“Let not the wise boast of his wisdom, nor the strong boast of his strength, nor the rich man boast of his riches; But rather, let those who boast, boast of this, that in their prudence they know me.” (Jer. 9:22-23) This quote from the prophet Jeremiah speaks to one of the most important virtues that can lead to a life of faith—humility. As Jeremiah knows, it is humility that leads us to know God. If one is so in love with their own wisdom, their own strength, their own wealth, they will never know the love of God. Humility is the strength to submit to the will of God. It is the strength to know that God is so much bigger than yourself.
In Luke’s gospel, we hear Jesus expanding his family to include those who hear the Word of God and act on it. Now, whether you are from a large, small, or medium-sized family, most likely, there’s not too much confusion about who is in your family and who isn’t.
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If you’ve ever gone to an Ordination of Deacons, then you have heard the bishop say these words to the newly ordained: “Believe what you read, teach what you believe, and practice what you teach.” Every time I have heard those words, they have had the same powerful effect as the first time I heard them.
If your family prayer time feels more chaotic than cultivated, take heart and don't give up. Here are 24 ideas for family prayer time from Catholic moms just like you. Let's be real for a minute here. Family prayer time does not look like a scene from the St. Joseph Picture Books. Aside from the fact that no one is wearing plaid pajamas or brown bell bottoms, praying with children is not always the peaceful, angelic scene a book might depict. Most of the time I've got one kiddo chewing a wooden rosary, one hanging upside down from the couch, and one surreptitiously drawing in her notebook while my husband and I work to stay awake through decade number five.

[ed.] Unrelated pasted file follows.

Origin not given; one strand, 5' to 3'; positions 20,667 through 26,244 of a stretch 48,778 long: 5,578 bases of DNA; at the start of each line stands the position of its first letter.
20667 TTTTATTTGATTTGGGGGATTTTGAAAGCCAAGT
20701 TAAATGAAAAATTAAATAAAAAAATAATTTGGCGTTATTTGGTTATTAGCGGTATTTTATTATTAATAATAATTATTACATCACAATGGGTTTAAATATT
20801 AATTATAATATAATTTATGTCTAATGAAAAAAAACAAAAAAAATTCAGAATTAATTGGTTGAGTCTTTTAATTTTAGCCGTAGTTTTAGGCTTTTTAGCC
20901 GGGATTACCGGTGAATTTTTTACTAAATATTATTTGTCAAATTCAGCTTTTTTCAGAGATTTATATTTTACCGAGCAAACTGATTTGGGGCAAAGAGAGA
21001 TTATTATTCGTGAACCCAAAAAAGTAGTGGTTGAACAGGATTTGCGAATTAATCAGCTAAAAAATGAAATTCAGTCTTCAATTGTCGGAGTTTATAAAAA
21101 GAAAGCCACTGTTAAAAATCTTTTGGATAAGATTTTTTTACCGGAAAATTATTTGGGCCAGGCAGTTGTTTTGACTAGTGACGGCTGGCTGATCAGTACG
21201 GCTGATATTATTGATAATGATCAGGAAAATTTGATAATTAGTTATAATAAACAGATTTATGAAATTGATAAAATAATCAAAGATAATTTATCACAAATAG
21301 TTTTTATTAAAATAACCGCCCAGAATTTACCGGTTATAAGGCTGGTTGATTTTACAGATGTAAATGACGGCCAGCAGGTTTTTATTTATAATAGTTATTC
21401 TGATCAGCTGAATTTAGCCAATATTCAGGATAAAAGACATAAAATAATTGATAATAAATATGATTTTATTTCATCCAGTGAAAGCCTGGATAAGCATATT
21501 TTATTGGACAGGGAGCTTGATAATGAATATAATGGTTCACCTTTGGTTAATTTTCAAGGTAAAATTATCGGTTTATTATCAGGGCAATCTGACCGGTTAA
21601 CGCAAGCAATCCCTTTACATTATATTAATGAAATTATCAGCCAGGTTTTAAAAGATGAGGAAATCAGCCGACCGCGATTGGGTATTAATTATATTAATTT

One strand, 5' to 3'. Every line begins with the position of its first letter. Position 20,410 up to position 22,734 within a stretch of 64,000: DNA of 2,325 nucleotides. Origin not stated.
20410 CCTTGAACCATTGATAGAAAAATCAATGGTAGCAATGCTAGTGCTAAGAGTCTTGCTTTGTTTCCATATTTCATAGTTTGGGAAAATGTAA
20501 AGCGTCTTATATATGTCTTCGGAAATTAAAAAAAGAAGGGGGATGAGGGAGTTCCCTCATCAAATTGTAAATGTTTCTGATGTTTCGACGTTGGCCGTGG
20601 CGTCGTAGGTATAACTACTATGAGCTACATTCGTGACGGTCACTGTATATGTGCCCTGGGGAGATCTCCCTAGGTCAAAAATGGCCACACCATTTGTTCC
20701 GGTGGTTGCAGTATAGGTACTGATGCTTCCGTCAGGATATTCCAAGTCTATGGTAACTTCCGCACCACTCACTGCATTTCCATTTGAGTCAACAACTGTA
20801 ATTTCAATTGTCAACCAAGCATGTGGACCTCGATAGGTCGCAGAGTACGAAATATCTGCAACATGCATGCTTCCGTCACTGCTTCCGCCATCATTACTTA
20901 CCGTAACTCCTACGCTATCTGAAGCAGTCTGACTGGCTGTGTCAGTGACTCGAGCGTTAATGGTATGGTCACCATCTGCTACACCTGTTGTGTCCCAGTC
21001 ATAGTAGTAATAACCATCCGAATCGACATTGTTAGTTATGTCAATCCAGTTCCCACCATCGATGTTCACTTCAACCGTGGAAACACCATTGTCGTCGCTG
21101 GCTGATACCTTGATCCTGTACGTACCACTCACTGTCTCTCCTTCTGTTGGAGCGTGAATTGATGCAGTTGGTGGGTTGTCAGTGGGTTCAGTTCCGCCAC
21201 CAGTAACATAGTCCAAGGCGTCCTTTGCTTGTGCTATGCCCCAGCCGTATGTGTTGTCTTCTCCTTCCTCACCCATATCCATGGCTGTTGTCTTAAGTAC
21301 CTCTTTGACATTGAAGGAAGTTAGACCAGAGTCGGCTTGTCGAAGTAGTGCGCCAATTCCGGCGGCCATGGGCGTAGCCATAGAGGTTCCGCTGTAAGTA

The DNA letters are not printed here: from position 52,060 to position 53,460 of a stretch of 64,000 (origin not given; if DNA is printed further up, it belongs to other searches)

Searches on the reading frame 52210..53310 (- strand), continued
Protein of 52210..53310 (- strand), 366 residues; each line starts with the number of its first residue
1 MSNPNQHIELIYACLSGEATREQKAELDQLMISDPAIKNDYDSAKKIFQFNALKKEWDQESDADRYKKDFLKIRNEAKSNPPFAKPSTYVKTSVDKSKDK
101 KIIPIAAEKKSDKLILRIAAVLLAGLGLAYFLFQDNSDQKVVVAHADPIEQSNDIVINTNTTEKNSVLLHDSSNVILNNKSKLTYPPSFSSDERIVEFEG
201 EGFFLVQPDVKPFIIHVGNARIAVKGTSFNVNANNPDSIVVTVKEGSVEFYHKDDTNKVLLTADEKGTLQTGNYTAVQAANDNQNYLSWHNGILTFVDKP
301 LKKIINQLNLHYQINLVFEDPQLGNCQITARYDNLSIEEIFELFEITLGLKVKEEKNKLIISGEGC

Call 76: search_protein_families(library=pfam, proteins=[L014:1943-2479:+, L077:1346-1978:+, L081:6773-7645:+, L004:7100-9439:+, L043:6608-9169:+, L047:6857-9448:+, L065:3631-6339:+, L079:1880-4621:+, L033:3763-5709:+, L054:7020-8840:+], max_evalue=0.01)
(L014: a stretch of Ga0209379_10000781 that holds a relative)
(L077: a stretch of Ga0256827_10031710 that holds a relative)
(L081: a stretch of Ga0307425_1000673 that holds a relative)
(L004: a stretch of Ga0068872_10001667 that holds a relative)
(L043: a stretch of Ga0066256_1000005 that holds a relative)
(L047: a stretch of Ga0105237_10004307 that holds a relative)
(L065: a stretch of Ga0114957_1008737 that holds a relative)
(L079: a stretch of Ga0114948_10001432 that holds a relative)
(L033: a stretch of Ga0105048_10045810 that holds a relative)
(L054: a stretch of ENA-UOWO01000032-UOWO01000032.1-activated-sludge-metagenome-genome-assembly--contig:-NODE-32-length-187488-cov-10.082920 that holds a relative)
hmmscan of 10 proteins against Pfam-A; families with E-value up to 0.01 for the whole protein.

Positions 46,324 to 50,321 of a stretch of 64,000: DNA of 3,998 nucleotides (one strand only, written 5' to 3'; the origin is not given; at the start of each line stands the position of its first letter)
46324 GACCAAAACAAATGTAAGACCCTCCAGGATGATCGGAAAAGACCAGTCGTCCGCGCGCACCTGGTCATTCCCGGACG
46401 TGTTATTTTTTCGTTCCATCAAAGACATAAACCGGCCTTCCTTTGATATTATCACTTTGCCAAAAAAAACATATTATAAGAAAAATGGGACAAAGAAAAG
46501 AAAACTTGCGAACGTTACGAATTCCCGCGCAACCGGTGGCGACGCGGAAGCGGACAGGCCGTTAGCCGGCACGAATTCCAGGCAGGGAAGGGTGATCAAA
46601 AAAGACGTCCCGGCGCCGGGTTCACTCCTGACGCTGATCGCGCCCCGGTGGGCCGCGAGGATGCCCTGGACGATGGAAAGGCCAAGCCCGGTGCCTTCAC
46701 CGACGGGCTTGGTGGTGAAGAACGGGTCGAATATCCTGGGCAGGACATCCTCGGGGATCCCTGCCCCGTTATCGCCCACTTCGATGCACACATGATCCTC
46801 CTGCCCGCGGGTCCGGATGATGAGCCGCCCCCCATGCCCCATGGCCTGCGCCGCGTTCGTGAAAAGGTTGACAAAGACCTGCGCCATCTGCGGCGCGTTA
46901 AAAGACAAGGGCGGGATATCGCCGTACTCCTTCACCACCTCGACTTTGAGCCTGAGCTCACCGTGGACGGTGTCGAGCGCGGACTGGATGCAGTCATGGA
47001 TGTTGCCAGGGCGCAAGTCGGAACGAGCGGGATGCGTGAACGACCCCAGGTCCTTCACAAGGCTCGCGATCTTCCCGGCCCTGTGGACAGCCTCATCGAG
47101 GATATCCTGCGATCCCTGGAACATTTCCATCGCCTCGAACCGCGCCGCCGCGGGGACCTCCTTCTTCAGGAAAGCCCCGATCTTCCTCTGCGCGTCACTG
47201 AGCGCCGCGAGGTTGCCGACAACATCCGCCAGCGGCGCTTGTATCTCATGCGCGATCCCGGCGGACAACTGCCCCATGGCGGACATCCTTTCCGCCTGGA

Say the rosary? I can barely squeeze in a "Hail Mary." Read scripture? I’d like to, but I never get to sit down. Go to daily Mass? It would be nice, but you have got to be kidding. People give many reasons for not praying more. Close to the top of the list is the complaint that "I simply don’t have time." There are so many other important things vying for our attention. There are children and spouses and parents who need us to help them. There are household chores to complete and work to be done. The to-do list is long and the hours are short.
I want to begin by asking: how many of you like change? You might answer, it depends, is it for the good or not? And what will it take? All good questions. As we heard yesterday, there was a radical change from the time Matthew followed Jesus, both literally and in how he lived.